Cool customers: The top red wines to chill

Hand holding glass of red wine with chill, overlooking the sea

By the time you read this, summer (or at least late spring) will hopefully have arrived in your corner of the northern hemisphere. And every year – along with gardener’s tans, finding your flip flops and wishing that you’d cleaned the barbecue the last time you used it – the warmer weather brings questions about chilling wine.

Scroll down to see our selection of 30 red wines to chill

Friends often ask sheepishly whether it’s acceptable to put ice cubes in their glass of white or rosé. Sure, I reply. If the wine was served too warm, it’s much better to dilute it slightly and drink it at the optimal crisp temperature than to persist with a flabby, unbalanced drink.

Keep your cool

No one ever asks about putting the red on ice, though. Because you simply don’t do that, do you? Red wines, as everyone knows, are supposed to be served at room temperature.

But 30°C in the shade is clearly not room temperature, and even though most of our homes are an ambient 18°C-20°C, that’s really not the ‘room temperature’ rooms used to be when the expression was first coined.

The optimal drinking temperature for most medium-to-heavy reds is about 16°C, so your barbecue-friendly bottles of Shiraz, Malbec and the like shouldn’t be sitting in the sun while you are cooking the sausages – they should be in the fridge, cooler or ice bucket. Like whites, reds served too warm lose their definition and become soupy, with the alcohol more noticeable.

A good rule of thumb is to take your white wines out of the fridge (or whatever cooling system you are using) 20 to 30 minutes before serving, and to chill reds down for 20 to 30 minutes before serving.

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Made to chill

When it comes to lighter reds, there are plenty of grape varieties that you can treat more like whites when it comes to chilling, serving them at 12°C-14 ?C – maybe even 10°C in the heat of summer for the lightest styles. It all comes down to the wine’s structure.

Lighter-bodied reds with no or minimal barrel ageing are the best styles to go for, as cooler temperatures can accentuate oak characters and make tannins more astringent. As with rosés, paler-hued reds have probably been produced using less extraction and therefore will have lower levels of tannin.

Those red varieties grown at higher altitudes and from cooler climates should also have more lifted aromas and higher natural acidity, which is enhanced by chilling. And to maximise that quenchable, refreshing mouthful, opt for youthful, fruit-forward wine styles. Beaujolais, from the Gamay grape, is probably the wine the majority of people think of when it comes to reds that can be chilled. But most wines that have undergone carbonic maceration will fit the bill, as this style of winemaking (using intact bunches, with fermentation commencing in a sealed container in the absence of oxygen) enhances fruit-forward aromas and flavours, and keeps tannins soft and acids fresh.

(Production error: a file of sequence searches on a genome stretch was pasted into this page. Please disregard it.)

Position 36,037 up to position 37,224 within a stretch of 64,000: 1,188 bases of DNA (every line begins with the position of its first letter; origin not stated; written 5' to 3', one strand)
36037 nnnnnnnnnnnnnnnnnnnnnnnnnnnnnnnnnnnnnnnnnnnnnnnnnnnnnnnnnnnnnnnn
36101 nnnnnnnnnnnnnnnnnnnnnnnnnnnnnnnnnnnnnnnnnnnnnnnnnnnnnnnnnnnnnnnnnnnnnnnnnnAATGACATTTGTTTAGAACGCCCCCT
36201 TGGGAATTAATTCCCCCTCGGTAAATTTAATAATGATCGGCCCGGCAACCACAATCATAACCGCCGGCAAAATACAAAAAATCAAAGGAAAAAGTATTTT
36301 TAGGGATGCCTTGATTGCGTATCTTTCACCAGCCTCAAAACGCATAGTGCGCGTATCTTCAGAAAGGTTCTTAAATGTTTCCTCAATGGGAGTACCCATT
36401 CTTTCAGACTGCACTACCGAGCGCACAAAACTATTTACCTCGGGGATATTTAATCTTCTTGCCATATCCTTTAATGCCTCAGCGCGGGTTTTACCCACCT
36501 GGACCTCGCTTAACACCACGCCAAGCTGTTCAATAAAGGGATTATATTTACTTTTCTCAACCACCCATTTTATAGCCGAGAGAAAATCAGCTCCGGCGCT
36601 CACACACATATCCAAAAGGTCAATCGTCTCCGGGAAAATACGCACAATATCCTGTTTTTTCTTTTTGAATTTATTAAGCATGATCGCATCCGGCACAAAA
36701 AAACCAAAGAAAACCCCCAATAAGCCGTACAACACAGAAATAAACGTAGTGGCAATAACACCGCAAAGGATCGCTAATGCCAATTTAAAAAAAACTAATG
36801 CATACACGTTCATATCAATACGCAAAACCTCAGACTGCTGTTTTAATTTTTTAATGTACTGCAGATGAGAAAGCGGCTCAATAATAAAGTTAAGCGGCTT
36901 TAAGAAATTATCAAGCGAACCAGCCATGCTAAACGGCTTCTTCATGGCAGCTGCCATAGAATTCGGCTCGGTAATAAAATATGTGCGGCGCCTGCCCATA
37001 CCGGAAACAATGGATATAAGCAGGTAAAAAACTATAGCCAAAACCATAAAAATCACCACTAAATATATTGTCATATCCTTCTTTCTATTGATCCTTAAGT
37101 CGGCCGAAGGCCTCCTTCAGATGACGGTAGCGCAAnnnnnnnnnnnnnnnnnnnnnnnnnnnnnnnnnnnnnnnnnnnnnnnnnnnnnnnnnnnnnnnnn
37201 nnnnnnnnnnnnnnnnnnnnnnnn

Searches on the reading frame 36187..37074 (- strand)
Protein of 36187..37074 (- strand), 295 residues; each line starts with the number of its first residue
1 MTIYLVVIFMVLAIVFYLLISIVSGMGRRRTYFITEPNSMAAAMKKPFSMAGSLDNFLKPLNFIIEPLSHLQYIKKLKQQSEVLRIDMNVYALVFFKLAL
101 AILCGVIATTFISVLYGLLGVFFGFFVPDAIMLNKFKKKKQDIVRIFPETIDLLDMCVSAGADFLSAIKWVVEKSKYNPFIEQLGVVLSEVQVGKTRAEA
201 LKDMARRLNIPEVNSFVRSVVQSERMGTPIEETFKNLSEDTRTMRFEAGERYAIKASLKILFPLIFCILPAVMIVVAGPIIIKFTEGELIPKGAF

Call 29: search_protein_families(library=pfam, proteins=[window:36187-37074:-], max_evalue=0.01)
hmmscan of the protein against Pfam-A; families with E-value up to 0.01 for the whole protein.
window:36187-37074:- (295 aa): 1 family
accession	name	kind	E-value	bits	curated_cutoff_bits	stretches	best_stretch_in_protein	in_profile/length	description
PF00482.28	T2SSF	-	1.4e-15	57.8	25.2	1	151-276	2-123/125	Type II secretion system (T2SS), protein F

Pinot Noir, too – particularly riper, more aromatic styles with less oak influence (so possibly not your grand cru Burgundy) – is a great choice to serve cellar-cool. The world is your oyster here, from North to South America and Australasia to the UK – and of course red Sancerre (aka Pinot Noir).

From top to toe, Italy is a haven for cool red varieties and styles: Lagrein and Valpolicella in the north, Frappato and Nerello Mascalese in the south and even Dolcetto and lighter Nebbiolos from Piedmont. Not forgetting Emilia Romagna’s Lambrusco: delicious served cool and paired with antipasto or light pasta dishes.

The red-fruited generosity of Grenache and Cinsault make them prime contenders to chill, not to mention lighter styles of Cabernet Franc, Merlot and Cabernet Sauvignon.

If you’re keen to explore less-common varieties, try Chilean País, Trousseau and Poulsard from the Jura, Greek Xinomavro, Mandilaria and Liatiko, or Austrian…

Source : https://www.decanter.com/wine/cool-customers-the-top-red-wines-to-chill-530025/